If there is a history of liver damage Acetaminophen should not be given. Also, for many kids and adults, other common OTC pain meds like ibuprofen (Motrin or Advil) are not always able to be given due to kidney failure or platelet issues. Also, when a child has gastritis or an upset stomach and needs a pain or fever-reducing medication, Acetaminophen is preferred because ibuprofen can irritate the stomach lining.

So vilifying acetaminophen is not helpful when there is no risk when used correctly.

Does Acetaminophen cause 100,00 deaths per year?

Okay, now let’s talk about another scary statistic that is circulating. A Facebook post went viral a few of months ago quoting that Acetaminophen causes 100,000 deaths per year. It, understandably, resulted in a lot of concern about the safety of the medicine.

Fortunately, this statistic is not completely true. A study done by the CDC showed Acetaminophen caused on average less than 1000 deaths per year from 2011-2016. Various studies have shown on average 60,000-70,000 emergency department visits related to Acetaminophen use, with the vast majority of these visits being from an intentional overdose. So it’s true that acetaminophen poisoning is the most common cause of acute liver failure in the Western world, but this is largely due to overdoses (both intentional and accidental).

The reason the numbers are so high is that Acetaminophen is so readily available. It is easy to buy and is the most common medication used to treat pain and fever in children and adults. As discussed earlier, it is also an ingredient in hundreds of other over-the-counter medications. So, to avoid this risk of overdosing: It’s always a good idea to:

  • Check the labels of medications, especially when giving multiple meds, to avoid accidentally overdoing acetaminophen. 
  • Use medication only when needed 
  • Follow dosing guidance on packaging and your clinician’s recommendations.
  • Store medications away from children even if packages are childproof
  • Keep the Poison Control Helpline phone number (1-800-222-1222) somewhere accessible in case concerns about possible medication ingestion arise.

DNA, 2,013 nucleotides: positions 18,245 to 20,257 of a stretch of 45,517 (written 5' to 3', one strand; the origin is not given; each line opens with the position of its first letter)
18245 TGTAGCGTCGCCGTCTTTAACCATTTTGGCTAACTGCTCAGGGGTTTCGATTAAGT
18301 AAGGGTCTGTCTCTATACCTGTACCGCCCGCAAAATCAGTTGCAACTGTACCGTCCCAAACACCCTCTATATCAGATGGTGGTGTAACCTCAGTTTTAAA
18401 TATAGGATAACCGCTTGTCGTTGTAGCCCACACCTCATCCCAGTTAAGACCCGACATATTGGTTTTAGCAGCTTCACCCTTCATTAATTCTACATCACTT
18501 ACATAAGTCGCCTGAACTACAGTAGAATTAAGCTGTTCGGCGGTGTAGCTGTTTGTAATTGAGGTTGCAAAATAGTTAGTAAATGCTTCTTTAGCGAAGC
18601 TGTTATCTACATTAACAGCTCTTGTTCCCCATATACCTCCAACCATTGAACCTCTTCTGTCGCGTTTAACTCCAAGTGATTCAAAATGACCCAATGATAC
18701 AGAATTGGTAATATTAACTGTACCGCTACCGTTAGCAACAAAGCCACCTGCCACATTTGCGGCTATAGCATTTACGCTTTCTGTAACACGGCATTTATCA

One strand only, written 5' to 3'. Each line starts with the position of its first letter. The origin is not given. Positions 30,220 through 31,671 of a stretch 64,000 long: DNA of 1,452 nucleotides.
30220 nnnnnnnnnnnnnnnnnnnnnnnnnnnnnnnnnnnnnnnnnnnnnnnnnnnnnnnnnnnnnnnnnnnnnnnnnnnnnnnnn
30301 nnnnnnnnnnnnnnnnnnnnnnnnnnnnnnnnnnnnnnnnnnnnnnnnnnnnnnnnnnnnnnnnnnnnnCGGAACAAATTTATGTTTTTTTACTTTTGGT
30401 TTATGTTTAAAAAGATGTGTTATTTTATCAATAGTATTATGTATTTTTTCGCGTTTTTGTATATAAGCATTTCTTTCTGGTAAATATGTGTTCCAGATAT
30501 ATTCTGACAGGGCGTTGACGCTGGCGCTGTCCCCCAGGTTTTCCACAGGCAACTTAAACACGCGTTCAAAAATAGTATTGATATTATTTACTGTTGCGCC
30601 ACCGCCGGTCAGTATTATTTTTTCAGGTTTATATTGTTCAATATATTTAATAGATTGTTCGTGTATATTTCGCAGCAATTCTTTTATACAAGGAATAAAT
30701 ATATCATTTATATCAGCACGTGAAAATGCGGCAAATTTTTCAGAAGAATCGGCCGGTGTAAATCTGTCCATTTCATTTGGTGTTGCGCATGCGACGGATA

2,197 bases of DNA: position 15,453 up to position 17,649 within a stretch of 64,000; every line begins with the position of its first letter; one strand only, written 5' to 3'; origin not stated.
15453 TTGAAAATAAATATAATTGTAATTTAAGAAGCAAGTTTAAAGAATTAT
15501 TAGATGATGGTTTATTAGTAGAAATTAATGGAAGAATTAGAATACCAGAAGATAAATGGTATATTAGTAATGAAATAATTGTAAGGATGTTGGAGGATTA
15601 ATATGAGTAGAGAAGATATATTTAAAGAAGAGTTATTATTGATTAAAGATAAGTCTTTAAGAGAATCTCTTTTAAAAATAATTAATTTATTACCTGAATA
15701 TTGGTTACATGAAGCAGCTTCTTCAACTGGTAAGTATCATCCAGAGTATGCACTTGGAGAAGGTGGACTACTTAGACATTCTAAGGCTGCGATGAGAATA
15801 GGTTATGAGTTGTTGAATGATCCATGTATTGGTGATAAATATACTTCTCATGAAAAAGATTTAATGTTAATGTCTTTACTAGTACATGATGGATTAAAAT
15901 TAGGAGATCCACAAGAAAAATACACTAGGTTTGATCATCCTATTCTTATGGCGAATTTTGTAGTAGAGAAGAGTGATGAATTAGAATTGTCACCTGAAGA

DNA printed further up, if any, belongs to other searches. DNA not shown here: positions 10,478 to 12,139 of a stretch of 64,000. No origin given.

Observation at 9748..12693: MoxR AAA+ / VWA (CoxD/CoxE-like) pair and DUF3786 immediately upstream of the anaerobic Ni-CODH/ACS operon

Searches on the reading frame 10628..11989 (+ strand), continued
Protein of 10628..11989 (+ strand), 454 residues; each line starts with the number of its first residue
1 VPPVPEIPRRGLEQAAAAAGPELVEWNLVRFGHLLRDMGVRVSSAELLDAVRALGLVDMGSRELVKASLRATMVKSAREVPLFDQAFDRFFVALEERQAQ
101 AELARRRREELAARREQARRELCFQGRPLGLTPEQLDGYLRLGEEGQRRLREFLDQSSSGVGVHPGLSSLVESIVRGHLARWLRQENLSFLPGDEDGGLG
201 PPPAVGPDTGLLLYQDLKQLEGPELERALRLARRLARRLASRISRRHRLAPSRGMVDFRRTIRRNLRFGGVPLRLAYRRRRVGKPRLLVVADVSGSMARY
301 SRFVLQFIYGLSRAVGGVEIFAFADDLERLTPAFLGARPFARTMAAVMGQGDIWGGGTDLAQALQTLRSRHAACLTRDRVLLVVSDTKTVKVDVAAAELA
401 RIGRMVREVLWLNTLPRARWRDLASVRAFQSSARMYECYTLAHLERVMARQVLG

Key takeaways about Acetaminophen:

  • Acetaminophen is safe to use in moderation.
  • If your child is taking any other medicines besides acetaminophen it is always a good idea to discuss over-the-counter medications with your pediatrician to make sure no interactions occur or overuse. 
  • And remember, medicate ONLY if needed and always follow dosing recommendations to avoid overuse.

Watch the PedsDocTalk YouTube Video HERE!

P.S. Stay up to date on the latest news on all things child health and parenting with the PedsDocTalk newsletter!

Dr. Mona Admin

Hi there!

I’m a Board Certified Pediatrician, IBCLC, and a mom of two.

I know the ups and downs of becoming a mom and raising kids.

I help moms ditch the worry and second-guessing so you can find more joy in motherhood.


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All information presented on this blog, my Instagram, and my podcast is for educational purposes and should not be taken as personal medical advice. These platforms are to educate and should not replace the medical judgment of a licensed healthcare provider who is evaluating a patient.

It is the responsibility of the guardian to seek appropriate medical attention when they are concerned about their child.

All opinions are my own and do not reflect the opinions of my employer or hospitals I may be affiliated with.